The use of DFT windows in signaltonoise ratio and harmonic distortion computations
Abstract
The discrete Fourier transform (DFT) is frequently used in the computation of the signaltonoise ratio (SNR) and harmonic distortion. To estimate the SNR or harmonic distortion, a sine wave is applied to the digitizing system under test. When the data record contains an integer number of cycles of the sine wave, energy from the sine wave and its harmonics does not leak into adjacent DFT frequency bins. Each harmonic occupies one and only one DFT frequency bin. To find the rootmeansquare (RMS) value of a harmonic from its DFT, one computes the magnitude of the DFT value at the single frequency of the harmonic. When the DFT's of the fundamental and its harmonics are single lines, the SNR and harmonic distortion are easy to compute. When the data record contains a noninteger number of cycles of the sine wave, energy leaks from the sine wave and its harmonics to adjacent frequencies. The literature contains several approaches to the problem of determining which DFT components correspond to a sine wave harmonic. This paper describes how to estimate the RMS value of a sine wave from its DFT with special attention to the selection of the DFT window. The set of DFT frequencies which comprise a harmonic depends on the DFT window, the length of the DFT, and the number of bits of the digitizer. Criteria are developed for choosing the DFT frequencies that correspond to a sine wave. These criteria lead to better choices of DFT windows for SNR and harmonic distortion calculations.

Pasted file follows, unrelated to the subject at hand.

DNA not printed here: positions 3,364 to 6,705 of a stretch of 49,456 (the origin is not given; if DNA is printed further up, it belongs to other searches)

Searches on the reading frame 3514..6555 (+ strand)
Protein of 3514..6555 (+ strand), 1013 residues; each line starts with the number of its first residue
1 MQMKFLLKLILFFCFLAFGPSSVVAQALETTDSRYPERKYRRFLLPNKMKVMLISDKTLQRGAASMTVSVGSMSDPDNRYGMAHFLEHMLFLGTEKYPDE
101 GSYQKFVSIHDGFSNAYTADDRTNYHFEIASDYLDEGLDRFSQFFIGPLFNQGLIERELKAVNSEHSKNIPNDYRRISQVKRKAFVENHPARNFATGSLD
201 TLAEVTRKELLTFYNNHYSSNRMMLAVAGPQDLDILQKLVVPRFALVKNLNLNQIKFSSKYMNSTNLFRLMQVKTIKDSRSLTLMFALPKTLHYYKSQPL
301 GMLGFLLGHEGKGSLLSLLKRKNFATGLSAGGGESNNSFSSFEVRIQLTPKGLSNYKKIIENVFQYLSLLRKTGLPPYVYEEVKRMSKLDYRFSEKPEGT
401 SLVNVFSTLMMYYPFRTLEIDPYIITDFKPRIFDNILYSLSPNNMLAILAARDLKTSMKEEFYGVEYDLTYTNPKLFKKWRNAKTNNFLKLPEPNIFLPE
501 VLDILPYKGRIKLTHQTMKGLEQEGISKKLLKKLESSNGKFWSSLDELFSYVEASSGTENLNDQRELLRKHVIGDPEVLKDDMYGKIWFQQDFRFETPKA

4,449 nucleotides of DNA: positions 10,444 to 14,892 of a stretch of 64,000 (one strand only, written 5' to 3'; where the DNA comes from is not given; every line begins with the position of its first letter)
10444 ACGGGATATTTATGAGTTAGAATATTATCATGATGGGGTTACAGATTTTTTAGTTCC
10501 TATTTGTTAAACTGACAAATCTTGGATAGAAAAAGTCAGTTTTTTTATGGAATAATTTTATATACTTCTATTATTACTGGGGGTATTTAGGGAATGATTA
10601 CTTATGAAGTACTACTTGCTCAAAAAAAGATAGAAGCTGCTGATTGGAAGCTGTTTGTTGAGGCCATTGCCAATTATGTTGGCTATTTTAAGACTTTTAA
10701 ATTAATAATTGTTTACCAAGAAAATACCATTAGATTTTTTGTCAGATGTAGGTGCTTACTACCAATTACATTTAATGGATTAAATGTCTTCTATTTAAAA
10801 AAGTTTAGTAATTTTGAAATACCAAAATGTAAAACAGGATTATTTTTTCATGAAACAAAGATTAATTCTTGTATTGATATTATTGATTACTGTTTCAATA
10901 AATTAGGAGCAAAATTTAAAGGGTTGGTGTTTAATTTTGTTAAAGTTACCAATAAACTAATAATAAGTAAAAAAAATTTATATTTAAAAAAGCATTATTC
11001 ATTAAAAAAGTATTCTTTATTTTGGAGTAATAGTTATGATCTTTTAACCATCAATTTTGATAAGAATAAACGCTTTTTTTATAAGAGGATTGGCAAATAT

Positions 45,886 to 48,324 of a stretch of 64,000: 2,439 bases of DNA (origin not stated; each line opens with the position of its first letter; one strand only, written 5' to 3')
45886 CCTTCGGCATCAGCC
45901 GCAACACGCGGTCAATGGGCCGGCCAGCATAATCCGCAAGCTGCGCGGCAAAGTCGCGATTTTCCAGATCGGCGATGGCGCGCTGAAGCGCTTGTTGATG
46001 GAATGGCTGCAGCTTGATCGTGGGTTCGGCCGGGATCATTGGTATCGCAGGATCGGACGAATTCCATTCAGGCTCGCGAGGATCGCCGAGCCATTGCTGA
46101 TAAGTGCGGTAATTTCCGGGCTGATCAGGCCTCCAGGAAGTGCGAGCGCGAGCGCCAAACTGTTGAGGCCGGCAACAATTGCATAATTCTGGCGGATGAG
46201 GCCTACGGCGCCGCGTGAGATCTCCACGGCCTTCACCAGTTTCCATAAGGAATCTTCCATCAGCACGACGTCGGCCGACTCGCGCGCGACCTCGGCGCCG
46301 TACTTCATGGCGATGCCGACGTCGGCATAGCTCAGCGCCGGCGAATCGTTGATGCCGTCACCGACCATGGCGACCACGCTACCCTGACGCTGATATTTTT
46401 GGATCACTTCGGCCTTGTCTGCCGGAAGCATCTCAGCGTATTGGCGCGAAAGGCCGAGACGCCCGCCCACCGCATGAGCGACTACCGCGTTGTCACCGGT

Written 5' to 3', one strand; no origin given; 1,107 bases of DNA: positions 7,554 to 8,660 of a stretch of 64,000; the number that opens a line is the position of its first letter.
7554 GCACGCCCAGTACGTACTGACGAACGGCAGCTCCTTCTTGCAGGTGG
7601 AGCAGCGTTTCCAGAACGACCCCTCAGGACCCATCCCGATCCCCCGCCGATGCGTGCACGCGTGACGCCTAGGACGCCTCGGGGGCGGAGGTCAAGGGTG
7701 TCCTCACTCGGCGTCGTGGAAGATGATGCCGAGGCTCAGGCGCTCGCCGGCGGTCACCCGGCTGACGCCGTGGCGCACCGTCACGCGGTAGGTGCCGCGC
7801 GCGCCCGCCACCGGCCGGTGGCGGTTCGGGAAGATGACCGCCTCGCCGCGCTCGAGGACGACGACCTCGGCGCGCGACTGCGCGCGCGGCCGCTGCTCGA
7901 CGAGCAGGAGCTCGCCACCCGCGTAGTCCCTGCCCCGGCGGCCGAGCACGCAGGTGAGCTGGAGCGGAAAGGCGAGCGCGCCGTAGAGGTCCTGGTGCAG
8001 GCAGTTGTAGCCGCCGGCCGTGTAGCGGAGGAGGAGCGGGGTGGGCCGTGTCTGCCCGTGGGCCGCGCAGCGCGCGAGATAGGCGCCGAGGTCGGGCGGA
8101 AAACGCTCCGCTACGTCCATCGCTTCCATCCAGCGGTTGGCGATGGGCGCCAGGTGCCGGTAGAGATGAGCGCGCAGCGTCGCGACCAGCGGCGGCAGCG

Publication:

NASA STI/Recon Technical Report N
 Pub Date:
 1993
 Bibcode:
 1993STIN...9330655S
 Keywords:

 Analog To Digital Converters;
 Fourier Transformation;
 Harmonics;
 Signal Processing;
 Signal To Noise Ratios;
 Sine Waves;
 Waveforms;
 Computerized Simulation;
 Cycles;
 Frequencies;
 Mean Square Values;
 RootMeanSquare Errors;
 Instrumentation and Photography